Today is Pearl Harbor Day, the 80th anniversary of the “date which will live in infamy.” On the morning of December 7, 1941, Japan launched a sneak attack on the US Naval base in Pearl Harbor, Hawaii, that brought the US into World War II. 2,403 Americans were killed and 1,178 others were wounded, making it the deadliest attack on America until September 11, 2001.
It is very important that we commemorate these days. I know that the horror and tragedy are not easy to think about, but only by remembering these tragic days will we prevent letting ourselves be lulled into complacency about evil in the world and forgetting to prepare for unexpected attacks. Even now, we have an entire generation for whom 9/11 happened before they were even born, and the media’s attempts to suppress the ugly truth of it have convinced many of these young people that America somehow “had it coming.”
Americans are now very divided, and remembering these attacks also reminds us of how we put petty differences aside and came together as Americans, because what America stands for is bigger than any one group’s personal political agenda. That’s inconvenient for those who profit by dividing us, but it’s good for the nation. As one Vietnam veteran told Fox News, “If we don't unite today, we will certainly fall."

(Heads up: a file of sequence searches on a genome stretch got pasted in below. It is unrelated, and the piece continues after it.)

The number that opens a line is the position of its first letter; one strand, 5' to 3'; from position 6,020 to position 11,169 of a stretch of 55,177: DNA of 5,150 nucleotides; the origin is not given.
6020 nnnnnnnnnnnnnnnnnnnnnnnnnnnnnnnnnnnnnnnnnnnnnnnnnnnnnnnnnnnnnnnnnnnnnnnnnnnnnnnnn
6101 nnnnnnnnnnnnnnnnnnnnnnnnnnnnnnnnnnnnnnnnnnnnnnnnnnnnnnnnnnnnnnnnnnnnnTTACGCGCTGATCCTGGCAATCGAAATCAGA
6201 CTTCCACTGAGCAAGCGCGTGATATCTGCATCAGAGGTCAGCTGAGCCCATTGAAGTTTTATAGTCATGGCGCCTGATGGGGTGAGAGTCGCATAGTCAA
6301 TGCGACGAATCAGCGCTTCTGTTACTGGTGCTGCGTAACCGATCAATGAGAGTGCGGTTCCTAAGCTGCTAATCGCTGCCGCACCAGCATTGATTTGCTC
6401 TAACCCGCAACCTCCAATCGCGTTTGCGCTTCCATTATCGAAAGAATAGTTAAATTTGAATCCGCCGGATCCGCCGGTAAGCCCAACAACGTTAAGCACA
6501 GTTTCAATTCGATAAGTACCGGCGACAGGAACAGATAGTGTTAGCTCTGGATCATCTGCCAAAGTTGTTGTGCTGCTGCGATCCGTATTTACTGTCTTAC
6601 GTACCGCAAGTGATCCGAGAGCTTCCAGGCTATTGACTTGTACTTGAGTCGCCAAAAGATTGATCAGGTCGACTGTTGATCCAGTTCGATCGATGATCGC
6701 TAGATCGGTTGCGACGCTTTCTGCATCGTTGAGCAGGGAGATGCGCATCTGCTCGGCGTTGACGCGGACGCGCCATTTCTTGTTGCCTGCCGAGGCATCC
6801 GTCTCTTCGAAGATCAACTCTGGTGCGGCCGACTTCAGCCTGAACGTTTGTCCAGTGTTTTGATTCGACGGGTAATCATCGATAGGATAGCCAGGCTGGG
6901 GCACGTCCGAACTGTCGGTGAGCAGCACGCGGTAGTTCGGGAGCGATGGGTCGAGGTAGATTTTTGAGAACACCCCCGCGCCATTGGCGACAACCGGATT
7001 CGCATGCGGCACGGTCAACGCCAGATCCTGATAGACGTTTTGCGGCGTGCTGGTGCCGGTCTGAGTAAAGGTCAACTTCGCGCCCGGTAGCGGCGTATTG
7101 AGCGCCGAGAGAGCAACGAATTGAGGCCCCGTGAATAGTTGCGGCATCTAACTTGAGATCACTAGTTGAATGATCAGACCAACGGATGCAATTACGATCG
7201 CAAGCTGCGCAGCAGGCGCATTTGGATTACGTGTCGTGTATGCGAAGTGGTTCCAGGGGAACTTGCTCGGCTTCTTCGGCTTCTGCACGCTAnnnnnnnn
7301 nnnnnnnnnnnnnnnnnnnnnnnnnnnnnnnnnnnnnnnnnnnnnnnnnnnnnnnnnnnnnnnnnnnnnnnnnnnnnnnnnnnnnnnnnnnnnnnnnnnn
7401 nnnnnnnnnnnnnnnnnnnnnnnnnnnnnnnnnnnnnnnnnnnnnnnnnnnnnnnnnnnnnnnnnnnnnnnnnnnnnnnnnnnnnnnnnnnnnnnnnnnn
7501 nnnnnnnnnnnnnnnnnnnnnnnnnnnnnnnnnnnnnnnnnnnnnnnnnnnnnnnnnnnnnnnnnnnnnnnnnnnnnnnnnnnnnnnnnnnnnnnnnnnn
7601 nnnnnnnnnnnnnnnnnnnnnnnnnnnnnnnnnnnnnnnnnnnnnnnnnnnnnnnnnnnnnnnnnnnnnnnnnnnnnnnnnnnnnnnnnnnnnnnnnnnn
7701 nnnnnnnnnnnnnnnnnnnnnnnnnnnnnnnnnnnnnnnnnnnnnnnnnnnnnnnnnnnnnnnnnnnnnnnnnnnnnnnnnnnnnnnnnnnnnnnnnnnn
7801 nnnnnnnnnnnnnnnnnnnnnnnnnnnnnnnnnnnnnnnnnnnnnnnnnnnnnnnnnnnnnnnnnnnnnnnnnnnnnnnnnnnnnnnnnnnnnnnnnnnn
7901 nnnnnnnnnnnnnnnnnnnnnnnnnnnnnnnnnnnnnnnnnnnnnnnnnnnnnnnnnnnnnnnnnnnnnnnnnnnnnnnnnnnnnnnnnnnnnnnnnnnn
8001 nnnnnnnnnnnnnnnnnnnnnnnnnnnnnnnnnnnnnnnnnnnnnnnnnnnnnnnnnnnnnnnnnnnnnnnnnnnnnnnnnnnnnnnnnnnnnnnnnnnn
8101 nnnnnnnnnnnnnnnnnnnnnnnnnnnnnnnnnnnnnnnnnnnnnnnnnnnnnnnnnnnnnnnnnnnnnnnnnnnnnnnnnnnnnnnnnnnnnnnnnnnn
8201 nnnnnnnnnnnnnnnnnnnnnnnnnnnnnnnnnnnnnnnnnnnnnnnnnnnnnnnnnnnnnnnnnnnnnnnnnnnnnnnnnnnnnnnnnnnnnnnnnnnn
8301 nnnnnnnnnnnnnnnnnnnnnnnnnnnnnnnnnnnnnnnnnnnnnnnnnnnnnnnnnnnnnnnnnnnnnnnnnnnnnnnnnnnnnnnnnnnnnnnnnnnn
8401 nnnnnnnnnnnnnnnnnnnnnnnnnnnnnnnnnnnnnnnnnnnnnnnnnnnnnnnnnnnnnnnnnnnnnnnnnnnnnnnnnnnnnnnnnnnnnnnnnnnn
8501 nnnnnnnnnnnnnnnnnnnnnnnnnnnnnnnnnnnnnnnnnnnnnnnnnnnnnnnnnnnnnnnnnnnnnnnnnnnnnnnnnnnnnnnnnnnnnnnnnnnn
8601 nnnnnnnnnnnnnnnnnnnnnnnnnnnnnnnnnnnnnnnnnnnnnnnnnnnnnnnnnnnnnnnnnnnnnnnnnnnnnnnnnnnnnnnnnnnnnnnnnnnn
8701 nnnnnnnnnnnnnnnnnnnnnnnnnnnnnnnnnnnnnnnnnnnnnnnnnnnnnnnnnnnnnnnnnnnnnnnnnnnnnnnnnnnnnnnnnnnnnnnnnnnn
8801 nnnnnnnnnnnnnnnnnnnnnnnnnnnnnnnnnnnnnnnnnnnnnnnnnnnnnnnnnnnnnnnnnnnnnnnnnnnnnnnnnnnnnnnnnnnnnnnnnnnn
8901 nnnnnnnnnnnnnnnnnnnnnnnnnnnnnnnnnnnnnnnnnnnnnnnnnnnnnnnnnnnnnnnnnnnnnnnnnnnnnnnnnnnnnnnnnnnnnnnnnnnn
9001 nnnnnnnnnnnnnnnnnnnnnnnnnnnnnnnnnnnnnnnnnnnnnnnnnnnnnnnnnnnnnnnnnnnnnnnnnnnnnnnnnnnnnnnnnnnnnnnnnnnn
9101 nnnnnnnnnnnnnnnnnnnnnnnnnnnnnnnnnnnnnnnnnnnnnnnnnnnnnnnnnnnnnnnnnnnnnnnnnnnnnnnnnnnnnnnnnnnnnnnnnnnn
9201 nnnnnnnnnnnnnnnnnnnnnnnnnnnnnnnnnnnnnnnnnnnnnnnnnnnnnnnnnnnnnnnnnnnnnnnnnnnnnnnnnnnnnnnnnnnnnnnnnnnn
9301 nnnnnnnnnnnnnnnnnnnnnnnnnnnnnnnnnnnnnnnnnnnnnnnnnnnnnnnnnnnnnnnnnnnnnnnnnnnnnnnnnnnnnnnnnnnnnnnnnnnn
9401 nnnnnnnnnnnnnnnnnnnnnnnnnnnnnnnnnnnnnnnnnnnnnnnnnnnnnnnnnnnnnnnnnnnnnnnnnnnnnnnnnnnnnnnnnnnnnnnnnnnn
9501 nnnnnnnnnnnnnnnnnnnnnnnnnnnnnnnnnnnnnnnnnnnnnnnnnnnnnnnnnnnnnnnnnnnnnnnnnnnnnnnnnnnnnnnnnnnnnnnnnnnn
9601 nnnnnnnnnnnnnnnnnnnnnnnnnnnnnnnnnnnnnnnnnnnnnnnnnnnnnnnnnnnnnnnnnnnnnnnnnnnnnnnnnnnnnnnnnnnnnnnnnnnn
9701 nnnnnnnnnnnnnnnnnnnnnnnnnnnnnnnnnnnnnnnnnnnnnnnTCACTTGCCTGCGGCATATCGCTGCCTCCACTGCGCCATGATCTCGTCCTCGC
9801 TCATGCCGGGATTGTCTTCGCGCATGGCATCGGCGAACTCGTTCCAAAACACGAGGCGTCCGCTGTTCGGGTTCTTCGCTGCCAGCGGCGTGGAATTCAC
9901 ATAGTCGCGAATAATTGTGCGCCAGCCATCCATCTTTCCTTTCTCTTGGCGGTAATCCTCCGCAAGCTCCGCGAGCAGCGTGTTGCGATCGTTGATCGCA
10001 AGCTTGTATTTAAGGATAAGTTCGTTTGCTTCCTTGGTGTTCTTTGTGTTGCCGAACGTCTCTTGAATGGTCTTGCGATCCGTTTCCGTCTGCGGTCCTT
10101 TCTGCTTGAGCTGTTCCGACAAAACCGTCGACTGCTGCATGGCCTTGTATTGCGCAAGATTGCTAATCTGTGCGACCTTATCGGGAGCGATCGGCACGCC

Fox News has more on the history of Pearl Harbor and veterans’ thoughts about it:
And here’s a story about a small group of elderly survivors of the attack who gathered today at that site in Hawaii to remember the fallen heroes and the attack that launched America into World War II.
All of us at the Huckabee Newsletter send our greatest respect and gratitude to them and to all veterans. I will end by saying what our grandparents said all through World War II:
“Remember Pearl Harbor!”